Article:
Last Updated: 2008-09-07 03:23:16 UTC
by Marcus Sachs (Version: 3)
Last Saturday we asked for "leap ahead" ideas that could change the rules of the game to favor the Good GuysTM. We receive lots of responses, some really good, and some...well....interesting. All of the responses are below, with attribution removed. There's no need to send more ideas but we'd like to see your comments on these ideas. Use the COMMENT feature of the Diary to add your thoughts. That way, others can see what everybody is saying including the Bad GuysTM.
Here's an idea: start teaching "secure thinking" in early grammar school. Things like shredding credit card applications, not giving out personal information, etc. Start with simple concepts that young children can understand, and reinforce the message and make it more sophisticated throughout schooling.
Develop a new Framework for Cybersecurity
Topic: Game-Changing Ideas in Cyber Security
- New concepts with accompanying strategy
- Technology Driven Mechanisms or
- Non-Technical Mechanisms supported through technology
- Deployed over the next decade
Mission: Change the cyber game into one which the good guys can win
As backend systems, end-user systems, etc. increase (or are continually expected to increase) in "power", there is a directly proportional growth in applications' complexity. Thus creating an environment ripe for unintended consequences that can not be fully tested within the constraints of limited time, people, and budgets.
Now let's apply Murphy's Law to this complexity.
Software is man-made, and therefore imperfect. If vulnerabilities exist in software, they will be invariably discovered. Depending on the motivations of the discoverer, the discovery may be stored, sold, disclosed irresponsibly or disclosed responsibly; at which time a target's attack landscape is altered to varying degrees.
Now let's accept that fact that our software not only drives consumer and business applications but also backend systems and the systems that employ our "defense in depth" strategy.
Thus we can assume we are always at a varying degree of vulnerability:
- Always vulnerable to a few potential attackers (can't control motivation)
- At particular times in a vulnerable state to some potential attackers (can control opportunity to varying degrees)
- Protected from vulnerabilities by technical controls (can control the bar for which a potential attacker no longer has the means)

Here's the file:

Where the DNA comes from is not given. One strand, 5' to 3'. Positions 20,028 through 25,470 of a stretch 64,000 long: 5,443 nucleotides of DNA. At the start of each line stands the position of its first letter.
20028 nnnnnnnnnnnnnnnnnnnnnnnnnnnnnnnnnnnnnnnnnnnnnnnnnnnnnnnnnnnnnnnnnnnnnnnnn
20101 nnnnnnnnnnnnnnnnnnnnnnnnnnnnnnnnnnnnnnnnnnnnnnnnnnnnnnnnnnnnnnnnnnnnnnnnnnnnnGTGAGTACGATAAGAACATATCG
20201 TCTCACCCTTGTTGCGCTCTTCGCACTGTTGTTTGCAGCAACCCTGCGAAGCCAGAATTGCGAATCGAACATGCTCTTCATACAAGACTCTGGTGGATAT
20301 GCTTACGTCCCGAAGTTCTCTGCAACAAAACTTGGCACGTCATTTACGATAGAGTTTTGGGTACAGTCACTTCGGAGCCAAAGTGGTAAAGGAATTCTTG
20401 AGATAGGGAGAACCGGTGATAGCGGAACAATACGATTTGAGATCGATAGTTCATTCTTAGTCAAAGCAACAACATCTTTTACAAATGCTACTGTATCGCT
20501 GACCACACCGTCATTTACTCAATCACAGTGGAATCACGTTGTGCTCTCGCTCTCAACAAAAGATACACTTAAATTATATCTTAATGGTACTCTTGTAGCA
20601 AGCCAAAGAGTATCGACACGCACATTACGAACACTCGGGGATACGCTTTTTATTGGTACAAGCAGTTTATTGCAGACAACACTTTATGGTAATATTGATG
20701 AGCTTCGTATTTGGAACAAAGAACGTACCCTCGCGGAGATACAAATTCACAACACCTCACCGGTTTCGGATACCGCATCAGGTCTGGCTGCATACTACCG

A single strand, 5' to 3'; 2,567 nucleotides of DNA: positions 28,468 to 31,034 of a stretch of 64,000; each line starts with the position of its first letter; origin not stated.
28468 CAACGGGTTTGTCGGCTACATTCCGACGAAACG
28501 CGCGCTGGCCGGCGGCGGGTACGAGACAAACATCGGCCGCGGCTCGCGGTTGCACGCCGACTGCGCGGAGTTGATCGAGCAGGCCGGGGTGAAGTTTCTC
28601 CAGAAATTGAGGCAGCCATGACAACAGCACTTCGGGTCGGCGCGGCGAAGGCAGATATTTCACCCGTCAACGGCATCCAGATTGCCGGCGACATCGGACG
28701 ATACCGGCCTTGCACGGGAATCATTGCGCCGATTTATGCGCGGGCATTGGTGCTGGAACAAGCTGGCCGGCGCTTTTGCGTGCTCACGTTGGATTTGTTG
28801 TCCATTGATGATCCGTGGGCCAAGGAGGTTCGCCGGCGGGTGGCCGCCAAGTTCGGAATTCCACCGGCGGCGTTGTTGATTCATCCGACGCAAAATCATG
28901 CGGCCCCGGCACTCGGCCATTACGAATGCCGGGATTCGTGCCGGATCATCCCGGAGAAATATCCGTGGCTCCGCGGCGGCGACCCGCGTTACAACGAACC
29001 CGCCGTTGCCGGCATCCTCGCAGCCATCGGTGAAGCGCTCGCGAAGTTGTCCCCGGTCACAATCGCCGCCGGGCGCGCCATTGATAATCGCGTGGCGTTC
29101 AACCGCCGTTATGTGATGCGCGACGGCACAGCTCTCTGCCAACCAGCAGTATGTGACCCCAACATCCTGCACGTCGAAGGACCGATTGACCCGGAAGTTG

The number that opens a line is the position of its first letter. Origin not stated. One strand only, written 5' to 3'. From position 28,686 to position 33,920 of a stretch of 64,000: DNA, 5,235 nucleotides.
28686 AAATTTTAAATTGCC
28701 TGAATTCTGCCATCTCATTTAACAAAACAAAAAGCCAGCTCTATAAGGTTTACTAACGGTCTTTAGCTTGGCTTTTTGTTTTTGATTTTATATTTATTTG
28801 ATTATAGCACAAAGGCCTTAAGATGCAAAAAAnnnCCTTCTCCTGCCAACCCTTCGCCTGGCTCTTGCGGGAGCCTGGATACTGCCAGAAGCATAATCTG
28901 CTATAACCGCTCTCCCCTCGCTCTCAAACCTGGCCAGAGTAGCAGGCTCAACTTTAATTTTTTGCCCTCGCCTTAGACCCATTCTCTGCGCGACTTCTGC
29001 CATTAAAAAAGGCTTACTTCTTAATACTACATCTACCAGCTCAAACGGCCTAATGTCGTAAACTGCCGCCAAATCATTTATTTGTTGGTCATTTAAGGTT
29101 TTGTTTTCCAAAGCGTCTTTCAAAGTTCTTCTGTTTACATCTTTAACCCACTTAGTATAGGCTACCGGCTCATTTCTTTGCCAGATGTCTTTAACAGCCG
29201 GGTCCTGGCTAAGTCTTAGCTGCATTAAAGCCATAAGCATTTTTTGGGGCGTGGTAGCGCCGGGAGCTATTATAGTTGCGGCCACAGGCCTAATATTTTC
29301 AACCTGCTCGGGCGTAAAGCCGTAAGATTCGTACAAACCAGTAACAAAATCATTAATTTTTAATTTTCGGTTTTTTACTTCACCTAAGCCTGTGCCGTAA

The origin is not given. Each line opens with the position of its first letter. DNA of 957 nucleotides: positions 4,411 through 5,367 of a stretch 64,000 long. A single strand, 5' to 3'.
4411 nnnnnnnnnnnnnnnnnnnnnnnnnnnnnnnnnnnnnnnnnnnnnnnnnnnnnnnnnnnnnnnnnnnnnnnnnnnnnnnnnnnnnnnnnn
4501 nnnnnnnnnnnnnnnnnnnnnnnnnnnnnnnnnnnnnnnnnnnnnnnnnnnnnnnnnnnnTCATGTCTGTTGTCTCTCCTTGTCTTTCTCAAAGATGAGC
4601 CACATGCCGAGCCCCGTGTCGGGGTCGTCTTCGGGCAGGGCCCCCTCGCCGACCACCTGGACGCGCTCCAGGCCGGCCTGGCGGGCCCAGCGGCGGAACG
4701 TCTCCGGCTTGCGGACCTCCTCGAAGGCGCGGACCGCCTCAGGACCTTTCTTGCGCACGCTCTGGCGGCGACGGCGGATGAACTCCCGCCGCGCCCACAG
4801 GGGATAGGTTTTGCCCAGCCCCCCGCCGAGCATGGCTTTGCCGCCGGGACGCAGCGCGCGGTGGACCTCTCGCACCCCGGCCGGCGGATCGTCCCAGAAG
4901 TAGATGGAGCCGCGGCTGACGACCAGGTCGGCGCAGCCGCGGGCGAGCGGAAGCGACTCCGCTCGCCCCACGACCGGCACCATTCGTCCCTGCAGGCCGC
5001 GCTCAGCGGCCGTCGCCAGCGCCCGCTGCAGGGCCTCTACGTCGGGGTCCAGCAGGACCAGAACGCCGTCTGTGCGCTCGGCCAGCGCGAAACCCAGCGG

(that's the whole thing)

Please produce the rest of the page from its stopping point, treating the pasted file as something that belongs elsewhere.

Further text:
So from this perspective, the shift in mentality should recognize that bad guys can and will penetrate one's defenses, no matter the depth of defense or strength of tools deployed.
- Employing a framework for a bottom-up approach for enterprise infrastructures that include whitelisting, blacklisting, deny-all/allow by exception, user/application profiling
- unintended application behavior
- unauthorized end user systems behavior
- monitored honeytoken activity (inbound requests/outbound requests, inbound response/outbound response)
- fingerprint normal application or it's intended behavior
- location-based authentication mechanism
- network GPS tagging
- a national "IR Team" responsive to regional incidents where intermediary networks are used as hop points
- a international alliance "IR Team" responsive to incidents where international intermediary networks are used as hop points
Prevention is needed but will never offer 100% protection. So the timeliness of detection/reporting is critical to response. The better this part of the industry gets, the greater the cost to the attacker.
Just as an automated tool has a structure, a dedicated attacker has a process/workflow, whether or nor he/she is conscious of it. Let them offer you lessons learned and best practices so you can:
- affirm technical controls that offered protection
- identify technical gaps in an quasi-automated fashion
- create an attacker profile based on what was targeted; you cannot control the motivation of the attacker (or those sponsoring it) but you should be aware of it
- have triggers (as those you encounter in a forensics/incident response report) based on the assumption that breeches are just around the corner.
These are based on brainstorming ideas that are not based on a foundation of the bad guys winning. Rather, it allows for a change in the cyber game into one where the good guys can be realistic about the landscape and manage it accordingly - with the goal to have the upper hand or the ability to respond and remediate effectively.